There’s also a tram network in Milan and I was quite sad that we didn’t have an excuse to use it. These wonderful, old-fashioned trams look like a really easy, cool way to get around the city. One tram has a restaurant on it and you can eat dinner whilst taking a tour of the city. The dinner tour on ATMosfere costs €70 per person for a four course meal and half a bottle of wine (Jan 2016). You can book at the ATM website.
For the outlying suburbs there’s a good local train network.
Transport information, including maps and a journey planner, can be found at www.atm.it/en.
What we did on our holiday
We were staying in a hotel by Stazione Centrale, so first we checked in and dumped our bags, then we walked the twenty minutes from the station to the city centre. It was a wonderfully, cold but sunny, sparkly winter day. We stopped for lunch at a very strange cafe en-route (it was like a speed race eating here), and then we carried on down to the central area of Teatro alla Scala and Galleria Vittoria Emanuele. The Scala is the famous opera house: the epitome of all opera houses; which we didn’t know was reopening that weekend after a refurb. We didn’t go in sadly, but I have seen pictures of this opulent dream and I’d like to go here next time we visit – just to see the building.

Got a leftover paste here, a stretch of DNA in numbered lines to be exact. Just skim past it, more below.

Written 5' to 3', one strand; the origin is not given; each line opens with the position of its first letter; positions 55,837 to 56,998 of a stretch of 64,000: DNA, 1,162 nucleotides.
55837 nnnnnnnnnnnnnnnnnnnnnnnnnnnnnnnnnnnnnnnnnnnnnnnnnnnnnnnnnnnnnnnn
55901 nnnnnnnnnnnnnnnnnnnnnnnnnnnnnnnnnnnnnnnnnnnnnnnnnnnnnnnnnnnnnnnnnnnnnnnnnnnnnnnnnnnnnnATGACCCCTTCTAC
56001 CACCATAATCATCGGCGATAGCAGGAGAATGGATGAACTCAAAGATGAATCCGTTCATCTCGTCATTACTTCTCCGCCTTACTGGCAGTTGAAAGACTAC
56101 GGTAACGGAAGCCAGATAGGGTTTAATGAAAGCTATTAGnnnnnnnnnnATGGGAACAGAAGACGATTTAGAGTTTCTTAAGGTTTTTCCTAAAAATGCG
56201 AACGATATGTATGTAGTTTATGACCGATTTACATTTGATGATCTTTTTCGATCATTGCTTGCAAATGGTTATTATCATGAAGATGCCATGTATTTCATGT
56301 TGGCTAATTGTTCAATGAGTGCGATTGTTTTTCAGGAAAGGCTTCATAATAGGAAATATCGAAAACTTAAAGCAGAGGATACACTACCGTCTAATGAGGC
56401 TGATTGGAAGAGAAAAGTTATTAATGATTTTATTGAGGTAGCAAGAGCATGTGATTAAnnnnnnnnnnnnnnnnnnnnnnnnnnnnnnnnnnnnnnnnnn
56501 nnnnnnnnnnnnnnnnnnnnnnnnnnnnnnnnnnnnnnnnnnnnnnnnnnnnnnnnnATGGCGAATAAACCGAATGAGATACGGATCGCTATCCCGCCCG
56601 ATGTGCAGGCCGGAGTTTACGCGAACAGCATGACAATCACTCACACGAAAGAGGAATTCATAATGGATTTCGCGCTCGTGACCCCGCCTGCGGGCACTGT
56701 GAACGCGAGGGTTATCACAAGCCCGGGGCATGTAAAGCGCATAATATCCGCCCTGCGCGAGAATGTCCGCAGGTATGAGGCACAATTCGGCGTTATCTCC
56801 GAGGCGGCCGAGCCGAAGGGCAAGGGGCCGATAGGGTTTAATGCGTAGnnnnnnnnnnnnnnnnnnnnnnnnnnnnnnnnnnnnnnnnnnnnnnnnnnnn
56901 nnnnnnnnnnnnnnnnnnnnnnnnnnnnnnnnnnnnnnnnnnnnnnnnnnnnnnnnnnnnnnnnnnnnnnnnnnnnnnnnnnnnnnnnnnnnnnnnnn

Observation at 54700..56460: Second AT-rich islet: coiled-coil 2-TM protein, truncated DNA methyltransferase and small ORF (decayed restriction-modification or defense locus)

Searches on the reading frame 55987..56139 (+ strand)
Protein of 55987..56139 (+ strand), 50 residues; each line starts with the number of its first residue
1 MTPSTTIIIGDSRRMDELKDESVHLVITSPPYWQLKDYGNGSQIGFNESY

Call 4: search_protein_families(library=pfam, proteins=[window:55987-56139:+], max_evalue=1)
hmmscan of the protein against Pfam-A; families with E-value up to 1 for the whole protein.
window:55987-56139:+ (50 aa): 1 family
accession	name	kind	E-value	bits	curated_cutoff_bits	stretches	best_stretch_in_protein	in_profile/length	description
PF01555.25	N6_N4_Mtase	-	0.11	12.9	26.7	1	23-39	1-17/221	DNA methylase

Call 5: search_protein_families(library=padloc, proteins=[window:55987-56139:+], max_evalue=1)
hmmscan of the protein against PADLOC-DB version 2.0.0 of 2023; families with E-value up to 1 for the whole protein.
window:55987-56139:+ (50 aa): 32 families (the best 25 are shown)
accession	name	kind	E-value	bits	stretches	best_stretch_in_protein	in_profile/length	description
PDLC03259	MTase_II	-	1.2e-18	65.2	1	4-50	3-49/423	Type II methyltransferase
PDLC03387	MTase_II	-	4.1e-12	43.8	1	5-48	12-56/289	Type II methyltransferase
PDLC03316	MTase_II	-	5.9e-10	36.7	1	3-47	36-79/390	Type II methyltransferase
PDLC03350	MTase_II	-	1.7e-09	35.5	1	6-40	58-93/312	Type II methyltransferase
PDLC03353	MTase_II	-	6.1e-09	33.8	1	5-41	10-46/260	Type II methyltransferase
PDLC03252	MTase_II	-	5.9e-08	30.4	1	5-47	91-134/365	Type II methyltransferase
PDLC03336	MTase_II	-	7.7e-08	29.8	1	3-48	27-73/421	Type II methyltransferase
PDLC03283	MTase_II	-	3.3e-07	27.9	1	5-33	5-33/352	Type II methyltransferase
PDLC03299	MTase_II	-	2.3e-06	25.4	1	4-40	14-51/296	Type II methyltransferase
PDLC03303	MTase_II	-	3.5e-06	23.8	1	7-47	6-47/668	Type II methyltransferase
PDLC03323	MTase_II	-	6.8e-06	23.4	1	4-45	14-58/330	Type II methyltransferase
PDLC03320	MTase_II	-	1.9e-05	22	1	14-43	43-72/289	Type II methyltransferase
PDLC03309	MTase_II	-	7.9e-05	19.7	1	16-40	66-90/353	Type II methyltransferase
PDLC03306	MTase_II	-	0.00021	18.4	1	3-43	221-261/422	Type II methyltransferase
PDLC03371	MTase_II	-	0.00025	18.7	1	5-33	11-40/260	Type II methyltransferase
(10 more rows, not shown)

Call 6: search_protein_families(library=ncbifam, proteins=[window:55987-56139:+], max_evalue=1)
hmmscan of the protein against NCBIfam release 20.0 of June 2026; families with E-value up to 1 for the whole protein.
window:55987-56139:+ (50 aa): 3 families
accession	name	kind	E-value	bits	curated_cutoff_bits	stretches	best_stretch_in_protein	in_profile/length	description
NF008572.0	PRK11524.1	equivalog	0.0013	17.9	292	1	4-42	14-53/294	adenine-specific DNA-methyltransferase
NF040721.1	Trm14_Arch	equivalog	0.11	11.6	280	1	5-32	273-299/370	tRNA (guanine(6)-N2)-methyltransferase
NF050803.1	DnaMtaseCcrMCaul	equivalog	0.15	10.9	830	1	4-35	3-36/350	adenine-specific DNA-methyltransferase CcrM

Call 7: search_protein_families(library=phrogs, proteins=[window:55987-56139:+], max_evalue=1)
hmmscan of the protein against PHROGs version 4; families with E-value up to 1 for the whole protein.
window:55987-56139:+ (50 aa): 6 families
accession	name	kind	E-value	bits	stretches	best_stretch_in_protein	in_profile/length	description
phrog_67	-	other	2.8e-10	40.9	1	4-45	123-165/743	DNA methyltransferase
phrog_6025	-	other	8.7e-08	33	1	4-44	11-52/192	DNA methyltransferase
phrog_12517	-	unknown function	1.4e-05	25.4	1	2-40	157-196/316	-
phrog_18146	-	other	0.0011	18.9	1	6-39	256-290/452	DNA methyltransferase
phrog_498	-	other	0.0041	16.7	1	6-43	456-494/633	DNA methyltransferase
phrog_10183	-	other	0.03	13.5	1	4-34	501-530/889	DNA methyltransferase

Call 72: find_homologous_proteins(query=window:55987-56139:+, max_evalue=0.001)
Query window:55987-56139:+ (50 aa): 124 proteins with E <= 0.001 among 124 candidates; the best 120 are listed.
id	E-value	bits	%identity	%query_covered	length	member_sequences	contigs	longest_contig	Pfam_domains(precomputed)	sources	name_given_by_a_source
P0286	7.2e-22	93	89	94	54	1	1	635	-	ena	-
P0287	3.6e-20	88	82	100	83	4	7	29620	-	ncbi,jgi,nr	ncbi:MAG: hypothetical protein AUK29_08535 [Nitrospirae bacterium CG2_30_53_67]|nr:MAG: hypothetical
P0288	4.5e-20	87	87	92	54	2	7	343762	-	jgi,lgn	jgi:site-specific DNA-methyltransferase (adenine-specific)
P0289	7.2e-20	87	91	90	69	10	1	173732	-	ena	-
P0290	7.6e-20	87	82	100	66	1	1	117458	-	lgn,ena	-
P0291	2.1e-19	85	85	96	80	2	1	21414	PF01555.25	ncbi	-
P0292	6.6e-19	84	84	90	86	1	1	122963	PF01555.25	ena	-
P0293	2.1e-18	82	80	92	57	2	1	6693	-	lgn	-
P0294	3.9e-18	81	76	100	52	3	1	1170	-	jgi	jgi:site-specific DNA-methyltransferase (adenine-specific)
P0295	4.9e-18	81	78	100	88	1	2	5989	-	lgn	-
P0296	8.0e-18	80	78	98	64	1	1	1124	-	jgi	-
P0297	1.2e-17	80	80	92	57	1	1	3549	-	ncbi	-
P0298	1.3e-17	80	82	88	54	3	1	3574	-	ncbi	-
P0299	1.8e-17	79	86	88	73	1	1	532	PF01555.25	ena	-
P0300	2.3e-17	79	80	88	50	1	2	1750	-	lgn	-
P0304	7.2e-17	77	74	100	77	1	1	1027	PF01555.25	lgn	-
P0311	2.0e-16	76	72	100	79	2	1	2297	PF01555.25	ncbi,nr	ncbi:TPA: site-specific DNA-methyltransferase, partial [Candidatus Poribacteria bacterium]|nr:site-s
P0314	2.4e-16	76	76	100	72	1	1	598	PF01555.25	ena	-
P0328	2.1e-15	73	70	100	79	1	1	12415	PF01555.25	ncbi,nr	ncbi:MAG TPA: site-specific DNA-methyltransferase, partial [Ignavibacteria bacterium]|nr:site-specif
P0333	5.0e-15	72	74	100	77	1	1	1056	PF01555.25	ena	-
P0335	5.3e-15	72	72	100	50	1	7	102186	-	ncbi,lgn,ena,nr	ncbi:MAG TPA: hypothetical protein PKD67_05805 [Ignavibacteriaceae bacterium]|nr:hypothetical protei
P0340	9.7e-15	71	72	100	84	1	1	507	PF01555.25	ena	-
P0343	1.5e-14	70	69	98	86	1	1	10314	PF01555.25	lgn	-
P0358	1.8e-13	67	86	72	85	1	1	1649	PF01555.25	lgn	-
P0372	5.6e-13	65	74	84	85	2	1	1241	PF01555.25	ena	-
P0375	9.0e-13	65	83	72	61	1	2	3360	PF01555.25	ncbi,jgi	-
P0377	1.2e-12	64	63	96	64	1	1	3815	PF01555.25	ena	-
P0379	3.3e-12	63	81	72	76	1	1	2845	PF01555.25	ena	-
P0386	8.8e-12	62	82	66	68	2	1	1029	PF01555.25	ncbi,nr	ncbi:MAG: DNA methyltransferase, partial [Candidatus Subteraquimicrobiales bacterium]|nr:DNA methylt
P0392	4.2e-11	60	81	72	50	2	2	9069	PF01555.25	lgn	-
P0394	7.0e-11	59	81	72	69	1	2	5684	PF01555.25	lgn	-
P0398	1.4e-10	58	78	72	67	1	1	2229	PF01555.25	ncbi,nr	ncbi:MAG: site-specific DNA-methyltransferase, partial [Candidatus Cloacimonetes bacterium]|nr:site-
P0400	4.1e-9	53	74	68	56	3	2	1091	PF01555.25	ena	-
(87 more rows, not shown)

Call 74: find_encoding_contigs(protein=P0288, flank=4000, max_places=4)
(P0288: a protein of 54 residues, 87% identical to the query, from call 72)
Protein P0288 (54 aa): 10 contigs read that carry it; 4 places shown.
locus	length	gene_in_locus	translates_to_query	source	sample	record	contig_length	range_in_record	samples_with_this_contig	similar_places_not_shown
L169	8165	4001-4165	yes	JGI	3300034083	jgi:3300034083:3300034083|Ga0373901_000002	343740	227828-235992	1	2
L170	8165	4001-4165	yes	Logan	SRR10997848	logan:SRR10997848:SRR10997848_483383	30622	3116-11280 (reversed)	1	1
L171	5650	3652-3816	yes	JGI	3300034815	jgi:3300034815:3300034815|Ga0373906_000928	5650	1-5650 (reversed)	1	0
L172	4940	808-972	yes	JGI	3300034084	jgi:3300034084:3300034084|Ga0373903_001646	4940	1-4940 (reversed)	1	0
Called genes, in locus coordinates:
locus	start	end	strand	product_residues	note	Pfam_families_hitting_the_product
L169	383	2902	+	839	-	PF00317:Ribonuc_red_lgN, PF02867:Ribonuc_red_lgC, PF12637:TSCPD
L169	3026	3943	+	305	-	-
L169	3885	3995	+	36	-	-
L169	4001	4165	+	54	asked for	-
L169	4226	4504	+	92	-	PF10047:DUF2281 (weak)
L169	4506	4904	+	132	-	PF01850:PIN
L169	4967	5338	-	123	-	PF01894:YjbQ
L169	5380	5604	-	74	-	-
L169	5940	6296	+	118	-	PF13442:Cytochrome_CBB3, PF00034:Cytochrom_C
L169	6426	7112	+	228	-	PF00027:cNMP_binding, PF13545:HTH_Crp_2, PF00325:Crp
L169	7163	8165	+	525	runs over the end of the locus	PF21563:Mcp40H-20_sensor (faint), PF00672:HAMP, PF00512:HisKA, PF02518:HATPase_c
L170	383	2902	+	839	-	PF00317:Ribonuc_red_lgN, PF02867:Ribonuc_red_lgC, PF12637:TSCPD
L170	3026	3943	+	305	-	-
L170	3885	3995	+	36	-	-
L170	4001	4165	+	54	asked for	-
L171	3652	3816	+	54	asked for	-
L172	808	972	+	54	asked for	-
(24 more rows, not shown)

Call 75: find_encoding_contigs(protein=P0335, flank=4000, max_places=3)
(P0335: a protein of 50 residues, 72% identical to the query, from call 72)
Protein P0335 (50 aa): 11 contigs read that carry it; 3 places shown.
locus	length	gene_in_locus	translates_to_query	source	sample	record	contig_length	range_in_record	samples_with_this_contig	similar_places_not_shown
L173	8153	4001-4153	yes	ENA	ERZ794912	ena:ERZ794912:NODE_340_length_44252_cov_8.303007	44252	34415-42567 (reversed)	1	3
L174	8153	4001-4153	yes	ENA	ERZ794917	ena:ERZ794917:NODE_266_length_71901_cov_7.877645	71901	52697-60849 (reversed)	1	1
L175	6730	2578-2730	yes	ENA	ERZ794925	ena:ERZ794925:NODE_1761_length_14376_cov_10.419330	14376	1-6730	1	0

Galleria Vittorio Emanuele II
Sitting between La Scala and the Duomo, the Galleria Vittorio Emanuele II is one of the most famous sights in Milan and possibly the most famous shopping centre in the world. This beautiful pavillion, with glass ceiling and marble floors, is a gorgeous place to be – and a wonderful place to shop. It’s light and bright, the shop fronts are pretty and the cafes inviting. I can imagine that it can get very crowded in peak-season, but it was not too bad when we were there.